Solo dining is an aspect of adulting that takes a minute to get used to. But eating alone can be meditative, productive, melancholy, exciting, and more! 

Before college, I was worried about having no one to sit with in the dining halls. I dreaded the horror of eating alone, surrounded by chattering friend groups that would pity me in my solitude. But now I know that dining alone is great, whether you’re in a dining hall, at a restaurant, on a bench, or in your dorm. 

About a month into last semester I took myself to dinner at Missy Robbins’s Williamsburg pasta joint, Misi. I felt self conscious surrounded by what seemed like hundreds of couples’ date nights and millennials’ birthday parties, meanwhile occupying only a square foot of bar space for my solo dining adventure.   

I felt like the waiter was thinking, “what the hell is this kid doing here,” so naturally I decided to shove down my shame and pretend to be The City’s hottest young food critic. My self consciousness quickly turned into BDE (big diva energy). It felt a lot like a dinner date with myself.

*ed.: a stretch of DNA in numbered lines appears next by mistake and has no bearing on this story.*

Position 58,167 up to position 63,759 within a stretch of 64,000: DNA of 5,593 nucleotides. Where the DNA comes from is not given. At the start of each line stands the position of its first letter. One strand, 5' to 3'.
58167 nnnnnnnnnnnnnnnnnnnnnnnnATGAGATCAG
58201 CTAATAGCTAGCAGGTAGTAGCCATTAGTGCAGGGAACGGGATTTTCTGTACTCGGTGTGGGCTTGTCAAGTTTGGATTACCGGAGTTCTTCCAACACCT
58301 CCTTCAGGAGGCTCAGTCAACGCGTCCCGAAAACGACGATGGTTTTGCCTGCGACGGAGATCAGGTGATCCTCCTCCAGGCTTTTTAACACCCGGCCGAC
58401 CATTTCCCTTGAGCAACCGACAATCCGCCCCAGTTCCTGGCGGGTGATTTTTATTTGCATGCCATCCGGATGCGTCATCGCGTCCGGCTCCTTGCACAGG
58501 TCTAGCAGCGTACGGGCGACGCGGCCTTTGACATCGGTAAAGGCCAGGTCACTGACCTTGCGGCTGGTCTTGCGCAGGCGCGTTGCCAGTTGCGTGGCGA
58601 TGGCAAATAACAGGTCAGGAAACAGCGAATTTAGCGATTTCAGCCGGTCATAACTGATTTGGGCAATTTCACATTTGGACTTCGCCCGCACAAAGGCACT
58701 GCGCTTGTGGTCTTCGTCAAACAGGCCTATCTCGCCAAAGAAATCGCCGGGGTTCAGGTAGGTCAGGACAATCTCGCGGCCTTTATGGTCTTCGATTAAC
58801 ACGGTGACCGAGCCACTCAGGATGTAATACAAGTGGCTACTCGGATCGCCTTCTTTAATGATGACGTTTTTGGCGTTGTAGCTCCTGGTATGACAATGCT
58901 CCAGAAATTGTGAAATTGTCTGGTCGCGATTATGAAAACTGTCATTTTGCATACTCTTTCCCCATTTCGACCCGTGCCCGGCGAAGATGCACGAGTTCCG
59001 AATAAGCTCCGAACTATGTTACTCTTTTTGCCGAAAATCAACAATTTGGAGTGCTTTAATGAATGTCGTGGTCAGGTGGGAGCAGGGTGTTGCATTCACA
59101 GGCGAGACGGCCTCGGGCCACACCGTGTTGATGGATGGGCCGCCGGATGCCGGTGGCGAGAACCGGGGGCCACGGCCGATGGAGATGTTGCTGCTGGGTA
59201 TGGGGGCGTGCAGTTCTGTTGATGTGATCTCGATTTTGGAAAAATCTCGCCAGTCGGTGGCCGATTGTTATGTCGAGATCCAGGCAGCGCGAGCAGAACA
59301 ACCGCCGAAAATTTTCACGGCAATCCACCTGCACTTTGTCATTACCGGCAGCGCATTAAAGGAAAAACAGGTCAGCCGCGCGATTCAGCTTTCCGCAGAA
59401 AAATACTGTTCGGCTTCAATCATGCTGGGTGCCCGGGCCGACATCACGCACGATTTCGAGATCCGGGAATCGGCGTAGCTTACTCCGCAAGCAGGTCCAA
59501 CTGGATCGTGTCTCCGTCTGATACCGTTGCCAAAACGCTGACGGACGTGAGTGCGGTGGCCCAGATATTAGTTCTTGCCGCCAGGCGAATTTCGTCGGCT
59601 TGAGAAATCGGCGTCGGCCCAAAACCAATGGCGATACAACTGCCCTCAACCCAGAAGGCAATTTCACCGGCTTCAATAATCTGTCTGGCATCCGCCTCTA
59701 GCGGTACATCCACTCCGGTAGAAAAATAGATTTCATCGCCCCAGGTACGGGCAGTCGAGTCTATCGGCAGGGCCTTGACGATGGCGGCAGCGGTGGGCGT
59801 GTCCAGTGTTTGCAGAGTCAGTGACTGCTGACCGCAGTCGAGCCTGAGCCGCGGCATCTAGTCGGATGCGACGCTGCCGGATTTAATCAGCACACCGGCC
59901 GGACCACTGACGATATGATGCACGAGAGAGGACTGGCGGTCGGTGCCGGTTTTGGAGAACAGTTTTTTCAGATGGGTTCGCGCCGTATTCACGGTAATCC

I reflected on how my semester was going; thought about the lovely people in my life, new and old; ate a ricotta crostini that looked straight out of an anime; thought about how happy I was to be there—the restaurant, New York City, Barnard; and ordered dessert: a strawberries & cream flavored gelato that I noted was “anticlimactic” (pretty harsh). 

But a solo dining experience doesn’t have to be at a trendy Williamsburg restaurant to be great! Most of my solo meals involve Netflix & chilling with some cereal and dorm coffee, people-watching with Ferris’s guacahummus and infused waters, or a “make every bite contain every ingredient” approach at a Diana poke bowl that I waited entirely too long for. 

Sometimes I have to scroll through dumb tik toks till I laugh so hard that my nonexistant abs hurt. Sometimes I might just have to ferment in my emotions: happy, sad, confused, successful, unsuccessful, excited, scared, reflective, neutral. All of these cases count.

Sure you can spend time with yourself doing other stuff: drawing, walking, planking, whatever. But there’s something so special about nourishing your body and resting your mind simultaneously. It’s like charging your phone overnight rather than plugging it in for 28 minutes before going out: more reliable, more satisfying. 

Next time you dine alone, enjoy! Think about how great mundanity can be. Pretend to critique your food like a Michelin Guide inspector. Recharge yourself!

photo via Needpix